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So i recently saw the following sentence:

"il faut d'abord bien en définir les termes"

I'm struggling to understand the function of 'en' in this sentence. I asked two native french speakers i know and they both gave different answers

One said that en is being used here in the way that i'm used to. It refers to 'les termes' so the sentence sort of means 'it is first necessary to define them, the terms' with some kind of emphasis on the subject

The second said that en is used to emphasise the infinitive so it could be likened to 'necessary to to define'

neither of these explanations really helped. Under the first, I dont understand why you would use en if you also mentions the actual subject - theres no emission. What does the emphasis mean if that is the case. Usually when something is done for emphasis, the meaning difference is clear with and without the emphasis. But not here.

Under the second explanation, i'm completely lost. what does it even mean to emphasise an infinitive and how is 'en' used to do that?

If anyone can give me more explanation on the structure of this sentence i would be very helpful. Perhaps some examples of other sentences that use 'en' to mean the same thing would help me understand

As a second question, can anyone help me understand how my two native french friends came to different answers to this question? its obviously a pretty difficult abstract concept to describe so it may be a communication issue but neither of them will be 'wrong'. So how do both of these explanations answer the same question in seemingly different ways.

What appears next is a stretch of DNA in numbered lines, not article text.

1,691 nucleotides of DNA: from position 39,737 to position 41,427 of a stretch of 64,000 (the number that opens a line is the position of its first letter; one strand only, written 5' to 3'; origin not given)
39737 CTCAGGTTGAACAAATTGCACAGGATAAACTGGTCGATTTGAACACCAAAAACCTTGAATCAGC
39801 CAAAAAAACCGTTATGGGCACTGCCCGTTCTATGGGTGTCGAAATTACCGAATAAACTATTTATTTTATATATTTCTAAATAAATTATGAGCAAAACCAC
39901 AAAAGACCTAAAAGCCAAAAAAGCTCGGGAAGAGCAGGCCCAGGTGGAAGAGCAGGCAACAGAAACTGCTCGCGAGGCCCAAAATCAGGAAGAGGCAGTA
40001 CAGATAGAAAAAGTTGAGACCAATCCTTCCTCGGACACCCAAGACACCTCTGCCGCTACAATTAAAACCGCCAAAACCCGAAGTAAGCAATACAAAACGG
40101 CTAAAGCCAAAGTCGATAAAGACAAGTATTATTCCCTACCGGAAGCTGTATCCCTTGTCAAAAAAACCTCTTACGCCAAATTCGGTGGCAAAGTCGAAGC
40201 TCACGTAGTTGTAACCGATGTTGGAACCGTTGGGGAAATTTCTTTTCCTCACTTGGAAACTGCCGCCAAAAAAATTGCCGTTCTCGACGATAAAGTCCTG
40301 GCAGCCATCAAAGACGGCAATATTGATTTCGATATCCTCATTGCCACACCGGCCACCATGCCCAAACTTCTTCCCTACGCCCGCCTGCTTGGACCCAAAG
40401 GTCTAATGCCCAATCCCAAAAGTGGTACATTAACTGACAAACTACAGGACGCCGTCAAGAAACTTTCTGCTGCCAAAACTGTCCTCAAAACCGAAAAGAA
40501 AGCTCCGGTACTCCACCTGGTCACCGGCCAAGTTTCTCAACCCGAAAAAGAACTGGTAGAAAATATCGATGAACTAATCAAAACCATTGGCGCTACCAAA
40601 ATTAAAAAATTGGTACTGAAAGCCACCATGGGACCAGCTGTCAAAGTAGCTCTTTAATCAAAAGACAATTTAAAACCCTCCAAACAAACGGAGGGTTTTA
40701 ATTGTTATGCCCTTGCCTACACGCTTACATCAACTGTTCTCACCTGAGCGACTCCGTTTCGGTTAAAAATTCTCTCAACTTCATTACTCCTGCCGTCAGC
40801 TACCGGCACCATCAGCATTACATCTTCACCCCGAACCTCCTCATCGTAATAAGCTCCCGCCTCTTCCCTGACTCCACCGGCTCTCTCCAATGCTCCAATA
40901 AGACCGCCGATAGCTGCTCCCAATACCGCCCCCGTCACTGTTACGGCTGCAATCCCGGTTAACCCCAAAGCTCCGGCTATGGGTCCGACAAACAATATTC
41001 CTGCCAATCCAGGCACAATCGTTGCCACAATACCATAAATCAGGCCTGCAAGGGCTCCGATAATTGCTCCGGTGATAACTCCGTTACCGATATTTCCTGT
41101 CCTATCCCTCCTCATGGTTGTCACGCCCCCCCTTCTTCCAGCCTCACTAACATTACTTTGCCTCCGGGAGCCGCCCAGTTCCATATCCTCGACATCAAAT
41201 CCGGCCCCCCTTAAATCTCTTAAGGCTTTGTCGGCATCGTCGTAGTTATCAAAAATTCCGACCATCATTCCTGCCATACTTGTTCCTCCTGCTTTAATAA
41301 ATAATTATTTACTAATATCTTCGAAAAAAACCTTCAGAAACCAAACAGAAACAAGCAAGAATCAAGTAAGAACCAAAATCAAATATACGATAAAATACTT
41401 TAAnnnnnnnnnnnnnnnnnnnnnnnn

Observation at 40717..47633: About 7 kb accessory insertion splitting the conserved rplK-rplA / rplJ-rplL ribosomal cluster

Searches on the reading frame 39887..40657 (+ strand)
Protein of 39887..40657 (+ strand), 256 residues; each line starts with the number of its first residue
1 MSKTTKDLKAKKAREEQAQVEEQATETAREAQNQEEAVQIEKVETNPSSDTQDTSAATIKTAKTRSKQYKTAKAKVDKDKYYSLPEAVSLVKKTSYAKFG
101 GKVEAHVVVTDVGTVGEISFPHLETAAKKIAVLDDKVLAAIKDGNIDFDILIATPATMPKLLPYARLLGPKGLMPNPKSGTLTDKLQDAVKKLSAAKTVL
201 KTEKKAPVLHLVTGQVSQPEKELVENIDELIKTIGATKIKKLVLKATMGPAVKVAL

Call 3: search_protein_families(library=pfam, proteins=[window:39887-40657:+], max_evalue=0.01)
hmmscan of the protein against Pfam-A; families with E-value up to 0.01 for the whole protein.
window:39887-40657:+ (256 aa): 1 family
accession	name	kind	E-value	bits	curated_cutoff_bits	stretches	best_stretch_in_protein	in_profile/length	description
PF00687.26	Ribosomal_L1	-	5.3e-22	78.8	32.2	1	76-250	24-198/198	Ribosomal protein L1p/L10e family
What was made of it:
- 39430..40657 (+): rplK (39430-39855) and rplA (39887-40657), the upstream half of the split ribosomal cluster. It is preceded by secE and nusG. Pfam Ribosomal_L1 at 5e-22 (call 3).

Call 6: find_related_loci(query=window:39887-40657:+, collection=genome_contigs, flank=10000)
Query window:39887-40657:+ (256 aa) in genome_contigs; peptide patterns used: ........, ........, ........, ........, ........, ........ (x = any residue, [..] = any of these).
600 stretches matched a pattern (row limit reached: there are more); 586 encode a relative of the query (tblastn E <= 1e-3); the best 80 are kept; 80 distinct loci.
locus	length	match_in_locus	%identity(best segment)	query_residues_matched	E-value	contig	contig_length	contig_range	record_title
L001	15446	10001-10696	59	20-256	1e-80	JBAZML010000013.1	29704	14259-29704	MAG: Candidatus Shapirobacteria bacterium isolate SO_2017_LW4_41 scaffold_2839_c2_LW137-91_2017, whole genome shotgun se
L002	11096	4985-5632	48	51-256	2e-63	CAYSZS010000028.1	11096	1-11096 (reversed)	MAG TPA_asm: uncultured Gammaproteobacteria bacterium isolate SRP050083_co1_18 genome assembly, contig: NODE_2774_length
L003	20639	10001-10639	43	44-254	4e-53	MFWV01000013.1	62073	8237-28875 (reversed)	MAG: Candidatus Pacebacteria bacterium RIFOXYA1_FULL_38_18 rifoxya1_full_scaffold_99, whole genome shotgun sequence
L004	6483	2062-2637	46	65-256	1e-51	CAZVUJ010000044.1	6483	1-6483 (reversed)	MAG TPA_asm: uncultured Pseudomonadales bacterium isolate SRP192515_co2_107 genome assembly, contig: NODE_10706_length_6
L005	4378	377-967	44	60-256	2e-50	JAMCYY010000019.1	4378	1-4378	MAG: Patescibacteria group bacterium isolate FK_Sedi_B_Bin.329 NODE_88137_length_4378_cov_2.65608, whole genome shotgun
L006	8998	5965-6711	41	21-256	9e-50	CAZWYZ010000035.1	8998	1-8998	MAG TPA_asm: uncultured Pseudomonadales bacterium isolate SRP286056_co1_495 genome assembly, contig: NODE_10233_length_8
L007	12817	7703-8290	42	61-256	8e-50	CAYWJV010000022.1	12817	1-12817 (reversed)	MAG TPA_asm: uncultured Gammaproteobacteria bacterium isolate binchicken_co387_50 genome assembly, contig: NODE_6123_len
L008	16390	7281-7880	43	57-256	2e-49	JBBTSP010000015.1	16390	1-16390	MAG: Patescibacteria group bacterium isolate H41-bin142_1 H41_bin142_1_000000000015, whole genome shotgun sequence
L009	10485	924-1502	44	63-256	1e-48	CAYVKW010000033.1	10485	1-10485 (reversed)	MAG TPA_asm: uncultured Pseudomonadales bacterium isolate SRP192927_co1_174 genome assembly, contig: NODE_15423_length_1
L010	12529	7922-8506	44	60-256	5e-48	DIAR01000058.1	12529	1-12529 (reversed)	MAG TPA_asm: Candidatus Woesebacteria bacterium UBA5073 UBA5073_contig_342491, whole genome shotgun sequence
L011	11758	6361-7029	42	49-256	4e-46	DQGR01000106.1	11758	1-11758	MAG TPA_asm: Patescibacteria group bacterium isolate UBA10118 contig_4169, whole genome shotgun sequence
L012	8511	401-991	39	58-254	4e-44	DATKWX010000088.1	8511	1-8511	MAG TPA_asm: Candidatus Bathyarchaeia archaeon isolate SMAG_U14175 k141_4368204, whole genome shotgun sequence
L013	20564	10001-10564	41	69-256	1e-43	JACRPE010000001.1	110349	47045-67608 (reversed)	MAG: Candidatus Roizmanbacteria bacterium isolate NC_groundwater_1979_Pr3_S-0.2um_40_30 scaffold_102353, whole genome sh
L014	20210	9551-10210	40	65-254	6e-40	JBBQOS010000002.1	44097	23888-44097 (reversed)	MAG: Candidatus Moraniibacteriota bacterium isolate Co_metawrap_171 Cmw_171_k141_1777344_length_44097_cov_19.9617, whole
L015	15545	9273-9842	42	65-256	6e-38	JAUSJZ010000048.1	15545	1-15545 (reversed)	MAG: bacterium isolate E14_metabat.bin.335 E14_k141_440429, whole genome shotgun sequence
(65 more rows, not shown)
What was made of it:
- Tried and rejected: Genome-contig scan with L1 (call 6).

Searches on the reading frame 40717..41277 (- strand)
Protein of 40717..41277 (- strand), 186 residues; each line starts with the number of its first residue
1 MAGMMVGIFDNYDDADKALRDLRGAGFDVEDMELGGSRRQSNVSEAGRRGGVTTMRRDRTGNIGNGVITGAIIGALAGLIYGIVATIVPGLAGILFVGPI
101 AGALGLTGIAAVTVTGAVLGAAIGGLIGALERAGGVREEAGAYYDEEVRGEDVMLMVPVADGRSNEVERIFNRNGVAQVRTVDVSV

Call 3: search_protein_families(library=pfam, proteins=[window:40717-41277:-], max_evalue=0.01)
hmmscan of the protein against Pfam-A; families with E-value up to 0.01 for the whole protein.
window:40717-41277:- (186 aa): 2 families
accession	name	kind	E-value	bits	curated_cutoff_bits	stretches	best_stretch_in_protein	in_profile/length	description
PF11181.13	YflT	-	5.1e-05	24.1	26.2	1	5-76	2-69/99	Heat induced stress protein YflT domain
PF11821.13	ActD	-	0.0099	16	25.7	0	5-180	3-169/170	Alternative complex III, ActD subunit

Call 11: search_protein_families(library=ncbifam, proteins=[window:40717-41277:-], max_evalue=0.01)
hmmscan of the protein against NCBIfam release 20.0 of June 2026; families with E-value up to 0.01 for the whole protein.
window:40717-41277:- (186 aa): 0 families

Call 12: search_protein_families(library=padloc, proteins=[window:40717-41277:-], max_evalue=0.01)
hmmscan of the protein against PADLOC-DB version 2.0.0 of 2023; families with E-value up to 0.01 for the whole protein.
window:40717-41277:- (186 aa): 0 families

I've asked a number of different questions here but any help on any part at all would be appreciated

thanks

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Neither of the explanations provided do work.

En is a pronoun that refers to something that is not in the sentence (similar to of it) so:

Il faut d'abord en définir les termes.

means

"Their terms need to be defined first"

or

"We need to define the terms of it first", i.e.:

Il faut d'abord définir les termes de ce dont nous parlons [ex: du contrat] or whatever this is about.

About your second question. Being a native speaker is not a guarantee of expertise. Of course, having a lifetime of practice in a language helps a lot and gives a strong edge compared to a non native learner, but outside linguists, grammarians and the likes, most of the knowledge average native speakers (including myself) have about their language, whatever it is, is made of habits, intuition, reflexes more than theory. In that case, the intuition of both of your friends misled them although the essential meaning wasn't lost.

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